See the original post on Beyond Bylines.
It's time for another quarterly check-in of AP Stylebook updates. With many changes happening throughout the world, there are changes to style guides to reflect them.
Here's a recap.
Previously, AP Stylebook lowercased black and white. But after discussing the rule, it was updated last week so that Black is now capitalized. Both the L.A. Times and BuzzFeed also recently updated their style guides to capitalize Black when referring to people of the African diaspora, and their identity and culture.
Just a reminder that no hyphen is needed when referring to dual heritages: African American, Asian American, etc.
Black and white should not be used as singular nouns. For plurals, the correct usage would be Black people, white people, etc.
The terms biracial and multiracial are acceptable when relevant but are usually more useful when describing large, diverse groups as opposed to individuals.
- Making a mask from materials at home? Bandanna (two n’s) is preferred, although bandana (single n) is acceptable as well.
- Shelter in place and stay at home are verbs. Shelter-in-place and stay-at-home are adjectives. For example: The governor’s stay-at-home order means residents needs to shelter in place.
- All acceptable on first reference: the coronavirus; the new coronavirus; the new virus; and COVID-19.
- COVID-19 is the name of the disease, not the virus. Do not write "a new virus called COVID-19."
- No hyphens are needed in social distancing or personal protective equipment. Also, you should not be using PPE unless part of a direct quote – spell it out.
- Global pandemic is redundant.
- It's lock down (v.) and lockdown (n., adj.).
- When writing N95 face mask, do not use a hyphen.
- Drive-thru is correct, drive-through is not.
Although climate change and global warming are used interchangeably, climate change is the more accurate term that describes the effects of increasing levels of greenhouse gases. It includes extreme weather events.
Global warming, the increase of average temperature around the world, is one aspect of climate change.
You should not refer to the Coronavirus Aid, Relief and Economic Security Act as a stimulus, a stimulus package, etc.
The measure was passed to replace money lost in the collapse of the economy, rather than to stimulate demand.
The correct terms are Sweet 16, Elite Eight, and Final Four.
ICYMI: The NBA season will restart in July, and some of the journalists covering the games may be sequestered at Walt Disney World along with the athletes for several months.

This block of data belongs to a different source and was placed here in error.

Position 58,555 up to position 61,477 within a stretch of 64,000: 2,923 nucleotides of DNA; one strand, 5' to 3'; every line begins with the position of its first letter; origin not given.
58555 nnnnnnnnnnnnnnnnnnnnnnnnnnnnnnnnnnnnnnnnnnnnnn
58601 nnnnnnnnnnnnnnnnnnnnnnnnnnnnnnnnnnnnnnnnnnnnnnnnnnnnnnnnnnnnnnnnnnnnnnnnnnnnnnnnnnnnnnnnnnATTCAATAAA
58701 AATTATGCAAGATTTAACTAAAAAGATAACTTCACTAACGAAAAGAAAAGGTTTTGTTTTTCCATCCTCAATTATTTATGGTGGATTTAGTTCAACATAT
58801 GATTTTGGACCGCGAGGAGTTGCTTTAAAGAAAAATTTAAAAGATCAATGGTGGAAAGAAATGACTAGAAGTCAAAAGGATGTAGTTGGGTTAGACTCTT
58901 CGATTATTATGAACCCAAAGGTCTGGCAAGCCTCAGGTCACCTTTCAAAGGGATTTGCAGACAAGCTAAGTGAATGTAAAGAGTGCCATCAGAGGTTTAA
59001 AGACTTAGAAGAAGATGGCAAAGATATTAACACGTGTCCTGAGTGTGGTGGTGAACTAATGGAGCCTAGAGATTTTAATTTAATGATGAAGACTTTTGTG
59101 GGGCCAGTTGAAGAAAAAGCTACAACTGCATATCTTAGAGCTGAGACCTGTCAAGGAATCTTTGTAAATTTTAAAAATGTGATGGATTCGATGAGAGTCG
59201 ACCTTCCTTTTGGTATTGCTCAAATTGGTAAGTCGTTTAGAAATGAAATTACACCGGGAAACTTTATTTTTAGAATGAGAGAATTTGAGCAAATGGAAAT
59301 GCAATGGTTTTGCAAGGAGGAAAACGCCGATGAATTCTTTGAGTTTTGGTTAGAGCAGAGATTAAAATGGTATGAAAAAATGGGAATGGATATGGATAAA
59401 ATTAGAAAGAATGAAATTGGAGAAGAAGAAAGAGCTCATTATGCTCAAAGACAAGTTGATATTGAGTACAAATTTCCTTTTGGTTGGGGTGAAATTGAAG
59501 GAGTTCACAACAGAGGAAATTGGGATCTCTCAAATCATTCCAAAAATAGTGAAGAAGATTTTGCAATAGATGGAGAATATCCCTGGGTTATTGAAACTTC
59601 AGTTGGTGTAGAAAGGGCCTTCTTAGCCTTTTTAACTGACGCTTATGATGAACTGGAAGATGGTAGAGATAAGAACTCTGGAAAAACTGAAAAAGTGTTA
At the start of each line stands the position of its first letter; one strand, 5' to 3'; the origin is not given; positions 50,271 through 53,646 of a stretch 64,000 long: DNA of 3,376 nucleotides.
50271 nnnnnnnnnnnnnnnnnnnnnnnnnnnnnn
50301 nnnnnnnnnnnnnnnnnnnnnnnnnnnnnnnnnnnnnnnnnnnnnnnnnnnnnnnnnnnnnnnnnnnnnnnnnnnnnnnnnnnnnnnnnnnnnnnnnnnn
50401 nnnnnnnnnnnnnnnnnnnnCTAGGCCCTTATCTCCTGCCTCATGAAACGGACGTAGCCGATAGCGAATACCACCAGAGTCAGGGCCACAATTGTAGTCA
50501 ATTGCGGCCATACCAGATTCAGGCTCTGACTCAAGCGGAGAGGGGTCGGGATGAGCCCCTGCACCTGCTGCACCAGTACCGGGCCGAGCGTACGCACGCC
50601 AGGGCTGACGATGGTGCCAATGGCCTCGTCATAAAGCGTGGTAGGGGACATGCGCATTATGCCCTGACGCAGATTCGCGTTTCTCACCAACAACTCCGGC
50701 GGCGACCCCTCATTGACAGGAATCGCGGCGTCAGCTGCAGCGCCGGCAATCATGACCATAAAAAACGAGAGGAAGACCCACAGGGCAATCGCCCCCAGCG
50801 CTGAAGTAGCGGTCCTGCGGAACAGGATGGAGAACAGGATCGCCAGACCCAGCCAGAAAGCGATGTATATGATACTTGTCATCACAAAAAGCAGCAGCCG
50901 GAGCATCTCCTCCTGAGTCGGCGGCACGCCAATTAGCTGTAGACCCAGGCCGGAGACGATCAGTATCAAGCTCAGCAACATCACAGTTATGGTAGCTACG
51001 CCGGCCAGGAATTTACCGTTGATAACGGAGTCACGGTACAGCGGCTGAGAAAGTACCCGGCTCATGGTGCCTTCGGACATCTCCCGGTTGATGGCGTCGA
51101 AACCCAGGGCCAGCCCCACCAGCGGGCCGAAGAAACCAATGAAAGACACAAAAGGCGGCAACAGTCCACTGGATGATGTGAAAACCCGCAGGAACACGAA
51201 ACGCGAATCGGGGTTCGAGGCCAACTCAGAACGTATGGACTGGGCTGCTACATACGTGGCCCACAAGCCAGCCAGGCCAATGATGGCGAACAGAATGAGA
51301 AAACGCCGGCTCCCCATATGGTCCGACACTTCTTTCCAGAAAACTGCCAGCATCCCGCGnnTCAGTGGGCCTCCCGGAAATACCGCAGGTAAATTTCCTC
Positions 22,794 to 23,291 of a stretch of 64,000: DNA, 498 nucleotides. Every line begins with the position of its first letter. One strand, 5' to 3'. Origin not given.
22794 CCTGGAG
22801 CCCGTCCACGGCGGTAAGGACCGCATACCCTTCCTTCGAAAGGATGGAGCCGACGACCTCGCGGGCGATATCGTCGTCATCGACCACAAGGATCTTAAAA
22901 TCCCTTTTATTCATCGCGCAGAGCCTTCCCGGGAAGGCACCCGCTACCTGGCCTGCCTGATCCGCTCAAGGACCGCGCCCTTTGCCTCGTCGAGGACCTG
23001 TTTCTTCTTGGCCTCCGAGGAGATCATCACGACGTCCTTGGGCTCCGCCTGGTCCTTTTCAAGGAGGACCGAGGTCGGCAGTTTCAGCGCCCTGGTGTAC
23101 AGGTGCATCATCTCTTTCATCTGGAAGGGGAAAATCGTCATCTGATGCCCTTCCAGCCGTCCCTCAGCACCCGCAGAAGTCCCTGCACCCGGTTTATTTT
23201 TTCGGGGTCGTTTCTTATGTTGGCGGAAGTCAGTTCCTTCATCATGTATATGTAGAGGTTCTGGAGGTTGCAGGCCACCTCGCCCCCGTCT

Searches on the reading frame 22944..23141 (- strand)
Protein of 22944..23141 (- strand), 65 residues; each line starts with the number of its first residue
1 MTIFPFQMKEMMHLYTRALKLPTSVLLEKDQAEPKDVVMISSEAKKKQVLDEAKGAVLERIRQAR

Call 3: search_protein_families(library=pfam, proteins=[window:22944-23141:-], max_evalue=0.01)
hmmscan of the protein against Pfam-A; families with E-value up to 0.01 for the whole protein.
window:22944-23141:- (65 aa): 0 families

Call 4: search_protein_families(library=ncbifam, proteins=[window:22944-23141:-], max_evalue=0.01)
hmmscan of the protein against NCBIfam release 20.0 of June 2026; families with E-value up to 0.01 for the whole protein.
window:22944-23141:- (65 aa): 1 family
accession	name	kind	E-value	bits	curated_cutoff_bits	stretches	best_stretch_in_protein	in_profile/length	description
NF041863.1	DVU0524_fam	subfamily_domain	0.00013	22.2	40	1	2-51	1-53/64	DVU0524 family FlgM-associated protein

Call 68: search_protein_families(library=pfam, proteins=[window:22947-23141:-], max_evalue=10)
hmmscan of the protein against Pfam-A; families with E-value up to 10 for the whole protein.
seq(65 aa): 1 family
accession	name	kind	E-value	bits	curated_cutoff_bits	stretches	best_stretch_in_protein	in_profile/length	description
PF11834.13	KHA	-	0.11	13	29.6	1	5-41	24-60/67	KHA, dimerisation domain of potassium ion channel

Use terms that can apply to any gender: search instead of manhunt, police officer instead of policeman, or door attendant instead of doorman. If a word or term seems to emphasize one gender over another, try to use a substitute.
Always capitalize and abbreviate the following titles before a name: Dr., Gov., Lt. Gov., Rep., Sen., and certain military ranks.
All other titles should be spelled out.
Spacing between sentences
AP Style is to only include one space after the period (or other punctuation) at the end of a sentence. No social distancing between sentences is needed.
Microsoft Word recently updated to mark two spaces after a period as an error.
Always use numerals in monetary units like 18 cents, a $100 bill, or 9 pounds.
When writing millions, billions, trillions, etc., use figures: 1 million homes; $8 trillion.
The 55th edition of the Stylebook was released on May 27 and was dedicated to Nick Jesdanun, who was AP’s deputy technology editor and worked on new technology entries for the updated Stylebook. He died of COVID-19 shortly after finishing his work.
The technology entries include:
- When writing about tech, keep your audience in mind. Younger generations are more familiar with technology and will require less of an explanation, while the same language could confuse older readers. Avoiding jargon is always a good bet.
- No hyphen is needed in cyberbullying, cybercafe, or cyberspace. However, add a space to Cyber Monday and cyber shopping.
- Fintech is short for financial technology. It’s OK to use on first reference, but define it if context doesn’t make it clear.
- Big Tech refers to companies that dominated global commerce in the 2010s, including Google, Facebook, Apple, and Microsoft.
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